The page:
All hail inexperience — the less familiarity with politics the better, no matter the party or state.
“This election is the first time my name has ever been on a ballot,” appointed Sen. Michael Bennet of Colorado said Tuesday night, hours after dispatching his rival in a bitter Democratic primary.
Two major mountain ranges away, first-time Republican candidate Linda McMahon said it slightly differently.
“The support of the voters of Connecticut isn’t bestowed by the establishment or the pundits or the media. It isn’t a birthright,” the former World Wrestling Entertainment executive said after winning the GOP senatorial nomination in her first run for office.
Bennet and McMahon were two of the most distinctive winners on a busy primary night, one an incumbent who proved able to handle the type of primary challenge that has claimed lawmakers elsewhere, the other the epitome of the conservative outsider who will carry the GOP banner into the fall campaign, with control of Congress and 37 governorships at stake.
Each now pivots to the fall campaign. Bennet will face Ken Buck, another self-proclaimed outsider; McMahon is the clear underdog against Richard Blumenthal, the veteran Democratic attorney general of Connecticut.
On a four-state primary night, former Rep. Nathan Deal led ex-Secretary of State Karen Handel narrowly in a Republican gubernatorial runoff in Georgia that was so close it could take days to resolve. The two vied for the right to take on former Democratic Gov. Roy Barnes, who unleashed the first television ad of the fall campaign before the polls had closed.
In Minnesota, former Sen. Mark Dayton narrowly won the Democratic nomination for governor. He will face conservative State Rep. Tom Emmer, the easy winner of the GOP line on the ballot. Democrats have not captured the statehouse in nearly a quarter-century.
With Republican Gov. M. Jodi Rell retiring in Connecticut, voters also settled a pair of contested gubernatorial primaries.
Tom Foley, a businessman and former U.S. ambassador to Ireland, won a three-way race for the Republican nomination.
Former Stamford Mayor Dan Malloy defeated businessman Ned Lamont for the Democratic nomination. It was Lamont’s second try for statewide office and far quieter than his first. He won a Senate primary four years ago in one of the standout races of the 2006 campaign, upsetting Sen. Joe Lieberman, who then won a new term in the fall as an independent.
In Colorado, Denver Mayor John Hickenlooper was unopposed for the Democratic gubernatorial nomination.
Republican Dan Maes, a businessman, edged out former Rep. Scott McInnis after a campaign in which each suffered self-inflicted wounds.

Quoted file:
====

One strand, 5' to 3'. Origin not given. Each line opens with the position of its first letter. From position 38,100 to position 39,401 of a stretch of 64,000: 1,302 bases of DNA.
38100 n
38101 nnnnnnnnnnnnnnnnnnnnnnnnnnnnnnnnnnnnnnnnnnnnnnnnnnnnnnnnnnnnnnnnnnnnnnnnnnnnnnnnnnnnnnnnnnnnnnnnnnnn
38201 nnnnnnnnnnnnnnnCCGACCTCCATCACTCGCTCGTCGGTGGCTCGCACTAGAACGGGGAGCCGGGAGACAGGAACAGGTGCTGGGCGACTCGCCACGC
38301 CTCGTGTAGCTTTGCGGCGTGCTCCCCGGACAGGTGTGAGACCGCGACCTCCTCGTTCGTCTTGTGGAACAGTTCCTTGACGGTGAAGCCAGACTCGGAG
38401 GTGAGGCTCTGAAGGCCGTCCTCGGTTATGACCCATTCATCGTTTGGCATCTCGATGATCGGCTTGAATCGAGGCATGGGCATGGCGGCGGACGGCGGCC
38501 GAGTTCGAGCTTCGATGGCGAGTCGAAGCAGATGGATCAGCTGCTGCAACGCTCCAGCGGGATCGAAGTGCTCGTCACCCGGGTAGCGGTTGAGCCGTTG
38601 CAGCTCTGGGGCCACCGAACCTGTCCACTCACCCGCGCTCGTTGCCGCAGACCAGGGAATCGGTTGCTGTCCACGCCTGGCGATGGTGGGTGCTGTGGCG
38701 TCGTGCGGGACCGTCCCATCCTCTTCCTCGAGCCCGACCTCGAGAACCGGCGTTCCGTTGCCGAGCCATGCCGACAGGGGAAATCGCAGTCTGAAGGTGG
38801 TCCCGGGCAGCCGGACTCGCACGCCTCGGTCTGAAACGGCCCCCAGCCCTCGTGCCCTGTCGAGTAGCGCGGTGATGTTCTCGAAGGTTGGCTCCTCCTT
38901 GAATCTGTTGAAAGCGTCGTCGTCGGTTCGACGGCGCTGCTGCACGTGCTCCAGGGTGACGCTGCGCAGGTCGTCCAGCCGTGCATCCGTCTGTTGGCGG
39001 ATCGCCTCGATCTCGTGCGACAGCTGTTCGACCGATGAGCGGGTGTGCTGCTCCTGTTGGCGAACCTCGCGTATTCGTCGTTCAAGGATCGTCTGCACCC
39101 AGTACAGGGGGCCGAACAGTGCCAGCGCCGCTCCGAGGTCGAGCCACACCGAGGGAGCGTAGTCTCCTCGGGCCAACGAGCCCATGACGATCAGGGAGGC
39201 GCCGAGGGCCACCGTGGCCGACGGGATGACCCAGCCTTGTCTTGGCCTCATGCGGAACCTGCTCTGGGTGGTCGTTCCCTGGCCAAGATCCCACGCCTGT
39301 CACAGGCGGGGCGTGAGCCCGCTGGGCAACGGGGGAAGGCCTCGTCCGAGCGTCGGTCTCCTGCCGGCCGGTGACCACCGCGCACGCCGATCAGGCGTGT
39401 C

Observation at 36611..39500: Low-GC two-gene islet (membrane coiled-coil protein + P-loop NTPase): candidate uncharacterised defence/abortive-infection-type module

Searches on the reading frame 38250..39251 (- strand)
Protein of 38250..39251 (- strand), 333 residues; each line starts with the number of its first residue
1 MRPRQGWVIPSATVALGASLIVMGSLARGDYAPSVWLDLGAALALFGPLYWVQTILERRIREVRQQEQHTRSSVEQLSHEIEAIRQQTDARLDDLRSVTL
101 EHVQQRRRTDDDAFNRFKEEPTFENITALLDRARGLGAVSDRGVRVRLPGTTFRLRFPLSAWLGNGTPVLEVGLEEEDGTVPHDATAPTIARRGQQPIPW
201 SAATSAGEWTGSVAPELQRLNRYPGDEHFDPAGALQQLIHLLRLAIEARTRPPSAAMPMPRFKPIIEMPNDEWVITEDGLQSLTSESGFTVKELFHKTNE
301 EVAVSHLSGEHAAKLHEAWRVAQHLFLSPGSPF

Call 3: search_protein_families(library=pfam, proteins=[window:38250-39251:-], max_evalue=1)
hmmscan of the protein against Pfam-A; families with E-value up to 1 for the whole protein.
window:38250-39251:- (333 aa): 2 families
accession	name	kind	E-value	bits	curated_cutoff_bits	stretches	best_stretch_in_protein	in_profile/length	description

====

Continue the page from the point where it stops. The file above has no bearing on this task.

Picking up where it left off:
McInnis has acknowledged receiving $300,000 as part of a foundation fellowship for a water study report that was partly plagiarized. Maes has paid $17,500 for violating campaign finance laws.
The spectacle prompted former Rep. Tom Tancredo to jump into the race as an independent, which in turn led state party chairman Dick Wadhams to say it would be difficult if not impossible to defeat the Democrat this fall.
In Colorado, Bennet drew about 54 percent of the vote to outpoll Democratic rival Andrew Romanoff, the former speaker of the state House, as he defied a trend that has dealt defeat to a half-dozen U.S. Senate and House incumbents in other states.
Bennet was appointed to his seat nearly two years ago when Ken Salazar resigned to become Interior secretary in the Obama administration. Romanoff had hoped for the appointment, and he spurned entreaties from senior party officials to skip the race against Bennet, but he swiftly endorsed the winner after the outcome was clear.
In an intense campaign, both men sought the mantle of political outsider. Yet each relied on very well-known establishment politicians to help them — President Barack Obama in Bennet’s case and former President Bill Clinton in Romanoff’s.
The Republican primary was equally intense.
With returns counted from about three-quarter of the state’s precincts, Buck had 52 percent of the vote and former Lt. Gov. Jane Norton was pulling 48 percent.
They, too, sparred over ownership of the outsider’s credentials. Both also have ties to tea party activists, although Buck expressed frustration at one point, asking aloud for someone to tell those “dumba—s” to stop asking him about Obama’s birth certificate while he was being recorded. He later expressed regret for the remarks.
Blumenthal, whose primary campaign was marred by misstatements that he had served in Vietnam, made no public appearance Tuesday night. But surrogates wasted little time. “Connecticut Republicans today nominated a corporate CEO of WWE, who under her watch violence was peddled to kids, steroid abuse was rampant, yet she made millions,” the chairman of the Democratic Senate campaign committee, Robert Menendez of New Jersey, said in a statement.
The two rivals could not be less alike — he the longtime statewide officeholder and she the political neophyte whose rise is part of a nationwide political trend that favors outsiders. Among her primary victims was former Rep. Rob Simmons, who began the primary campaign as the favorite and fell so far behind that he suspended his candidacy earlier in the year.
Simmons rejoined the race in recent weeks as attacks focused on the sometimes raunchy scenes that are part of WWE’s appeal, but McMahon was garnering just under 50 percent of the vote in a three-way race.
Copyright © 2010 The Associated Press